Here's a story about four silly dogs.
Notice how you feel when you read it.
How are you feeling?
Are you frustrated?
Were your eyes flitting around trying to make sense of it?
Are you uncomfortable but can't figure out why?
Can you spot what's wrong?
The first word of each sentence isn't near the rest of the sentence.
Perhaps you tried reading the words at the bottom
and came up with a sentence like, "Would This Do?"
Here's the same story with a more logical layout.
It's difficult to read even something as simple as this silly dog story when the layout is poor. Even putting three simple words far away from the rest of their sentence makes our brains work harder than they need to.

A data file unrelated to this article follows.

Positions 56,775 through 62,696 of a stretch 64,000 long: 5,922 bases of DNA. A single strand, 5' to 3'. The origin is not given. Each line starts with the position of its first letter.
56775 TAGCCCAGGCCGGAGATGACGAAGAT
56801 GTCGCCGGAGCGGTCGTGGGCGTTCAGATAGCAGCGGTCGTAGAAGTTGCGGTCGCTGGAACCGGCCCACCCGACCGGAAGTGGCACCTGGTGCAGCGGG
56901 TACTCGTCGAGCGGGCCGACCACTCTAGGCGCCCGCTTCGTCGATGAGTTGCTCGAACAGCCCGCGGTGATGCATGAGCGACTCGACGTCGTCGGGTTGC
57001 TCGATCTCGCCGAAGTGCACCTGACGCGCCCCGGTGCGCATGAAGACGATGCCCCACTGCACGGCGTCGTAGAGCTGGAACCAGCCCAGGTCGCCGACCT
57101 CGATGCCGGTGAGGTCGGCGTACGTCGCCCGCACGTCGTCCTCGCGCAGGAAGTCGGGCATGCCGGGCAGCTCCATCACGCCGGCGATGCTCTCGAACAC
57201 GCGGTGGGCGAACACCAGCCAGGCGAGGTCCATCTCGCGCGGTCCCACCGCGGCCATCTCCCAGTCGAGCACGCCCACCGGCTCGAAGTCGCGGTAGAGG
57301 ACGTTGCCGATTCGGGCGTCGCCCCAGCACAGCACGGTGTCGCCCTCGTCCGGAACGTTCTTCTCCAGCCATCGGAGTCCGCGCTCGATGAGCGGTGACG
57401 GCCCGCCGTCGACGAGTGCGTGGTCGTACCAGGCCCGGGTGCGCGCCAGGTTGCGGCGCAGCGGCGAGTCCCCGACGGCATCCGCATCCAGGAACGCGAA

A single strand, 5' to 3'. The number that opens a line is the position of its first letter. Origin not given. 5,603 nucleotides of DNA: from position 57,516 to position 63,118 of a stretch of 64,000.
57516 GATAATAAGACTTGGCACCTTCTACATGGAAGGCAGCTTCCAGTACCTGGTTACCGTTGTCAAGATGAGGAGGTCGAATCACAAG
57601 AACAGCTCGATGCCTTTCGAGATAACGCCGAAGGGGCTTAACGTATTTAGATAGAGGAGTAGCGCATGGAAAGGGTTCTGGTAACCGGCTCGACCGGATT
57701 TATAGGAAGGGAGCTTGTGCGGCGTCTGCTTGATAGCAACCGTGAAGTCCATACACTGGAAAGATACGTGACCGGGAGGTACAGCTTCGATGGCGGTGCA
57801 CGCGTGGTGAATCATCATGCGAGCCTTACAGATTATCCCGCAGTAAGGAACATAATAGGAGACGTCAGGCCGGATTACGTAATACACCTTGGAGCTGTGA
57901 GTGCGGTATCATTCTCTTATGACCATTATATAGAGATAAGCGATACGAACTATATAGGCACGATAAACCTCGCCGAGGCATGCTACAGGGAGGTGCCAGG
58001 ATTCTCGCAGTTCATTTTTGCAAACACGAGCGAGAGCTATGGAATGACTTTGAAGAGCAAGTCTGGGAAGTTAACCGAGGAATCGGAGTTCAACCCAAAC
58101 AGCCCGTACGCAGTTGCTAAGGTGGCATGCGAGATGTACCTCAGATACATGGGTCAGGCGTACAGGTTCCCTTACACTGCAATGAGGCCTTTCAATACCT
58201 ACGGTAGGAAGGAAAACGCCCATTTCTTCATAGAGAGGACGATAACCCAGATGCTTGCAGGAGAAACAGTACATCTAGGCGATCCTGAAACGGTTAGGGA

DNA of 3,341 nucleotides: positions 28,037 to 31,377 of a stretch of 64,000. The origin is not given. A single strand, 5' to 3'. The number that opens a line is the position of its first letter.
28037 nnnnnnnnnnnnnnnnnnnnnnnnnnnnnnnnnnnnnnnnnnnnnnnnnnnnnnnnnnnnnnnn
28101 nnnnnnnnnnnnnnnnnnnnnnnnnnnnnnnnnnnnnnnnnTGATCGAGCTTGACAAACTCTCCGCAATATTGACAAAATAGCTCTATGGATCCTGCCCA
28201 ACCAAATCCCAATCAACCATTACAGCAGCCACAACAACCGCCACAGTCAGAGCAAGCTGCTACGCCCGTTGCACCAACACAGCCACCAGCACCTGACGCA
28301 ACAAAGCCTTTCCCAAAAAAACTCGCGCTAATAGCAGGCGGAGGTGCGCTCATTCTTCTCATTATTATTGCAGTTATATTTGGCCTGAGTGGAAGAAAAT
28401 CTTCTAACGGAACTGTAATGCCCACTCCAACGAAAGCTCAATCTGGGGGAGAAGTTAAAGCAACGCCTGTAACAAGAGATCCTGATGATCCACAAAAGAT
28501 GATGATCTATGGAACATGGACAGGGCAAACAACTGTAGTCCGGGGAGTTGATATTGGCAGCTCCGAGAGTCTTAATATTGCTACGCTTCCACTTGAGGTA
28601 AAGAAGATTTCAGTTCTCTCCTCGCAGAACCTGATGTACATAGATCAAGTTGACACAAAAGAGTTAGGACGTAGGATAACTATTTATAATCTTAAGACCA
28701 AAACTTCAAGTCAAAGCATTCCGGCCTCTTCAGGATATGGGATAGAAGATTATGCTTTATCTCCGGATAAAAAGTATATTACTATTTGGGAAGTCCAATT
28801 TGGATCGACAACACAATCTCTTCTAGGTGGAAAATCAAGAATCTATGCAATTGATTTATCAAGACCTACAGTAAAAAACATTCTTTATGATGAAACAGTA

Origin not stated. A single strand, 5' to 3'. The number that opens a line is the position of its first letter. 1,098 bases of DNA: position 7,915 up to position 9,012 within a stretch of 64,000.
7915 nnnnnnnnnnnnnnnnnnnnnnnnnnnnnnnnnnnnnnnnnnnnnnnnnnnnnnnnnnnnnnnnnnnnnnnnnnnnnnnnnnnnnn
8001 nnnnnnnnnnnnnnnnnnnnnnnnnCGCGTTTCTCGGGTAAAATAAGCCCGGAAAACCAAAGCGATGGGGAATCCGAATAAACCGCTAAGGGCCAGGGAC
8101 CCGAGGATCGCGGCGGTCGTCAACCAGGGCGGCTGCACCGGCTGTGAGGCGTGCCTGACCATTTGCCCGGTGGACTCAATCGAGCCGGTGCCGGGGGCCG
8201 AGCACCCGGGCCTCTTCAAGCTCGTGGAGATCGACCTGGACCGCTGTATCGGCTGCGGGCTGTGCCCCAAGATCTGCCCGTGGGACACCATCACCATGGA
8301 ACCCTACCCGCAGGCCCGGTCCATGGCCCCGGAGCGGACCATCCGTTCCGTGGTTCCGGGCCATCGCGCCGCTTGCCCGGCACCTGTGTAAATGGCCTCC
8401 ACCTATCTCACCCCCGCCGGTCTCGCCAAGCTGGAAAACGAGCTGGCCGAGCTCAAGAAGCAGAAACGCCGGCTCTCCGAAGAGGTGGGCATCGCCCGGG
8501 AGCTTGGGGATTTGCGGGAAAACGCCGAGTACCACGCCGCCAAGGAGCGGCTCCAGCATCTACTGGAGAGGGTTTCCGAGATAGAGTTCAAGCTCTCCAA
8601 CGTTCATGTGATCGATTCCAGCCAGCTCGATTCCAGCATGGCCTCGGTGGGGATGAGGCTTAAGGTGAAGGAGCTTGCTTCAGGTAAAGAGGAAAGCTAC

This feeling of frustration and confusion is how many of our students, especially those with any learning differences, feel when they see a piece that looks like this:
There's a better way.
The pick-ups can be printed at the beginning of each system as part of their phrase. This is one of many accommodations I made in the Attention Grabbers series. (I'll write about each one of them separately.) Perhaps your students, like mine, will play more musically when the phrases are put together in a logical way.
Here are the same two lines the way they appear in the piece Bright Side from Attention Grabbers Book One.
Sometimes the simplest changes can produce big results. Have I grabbed your attention?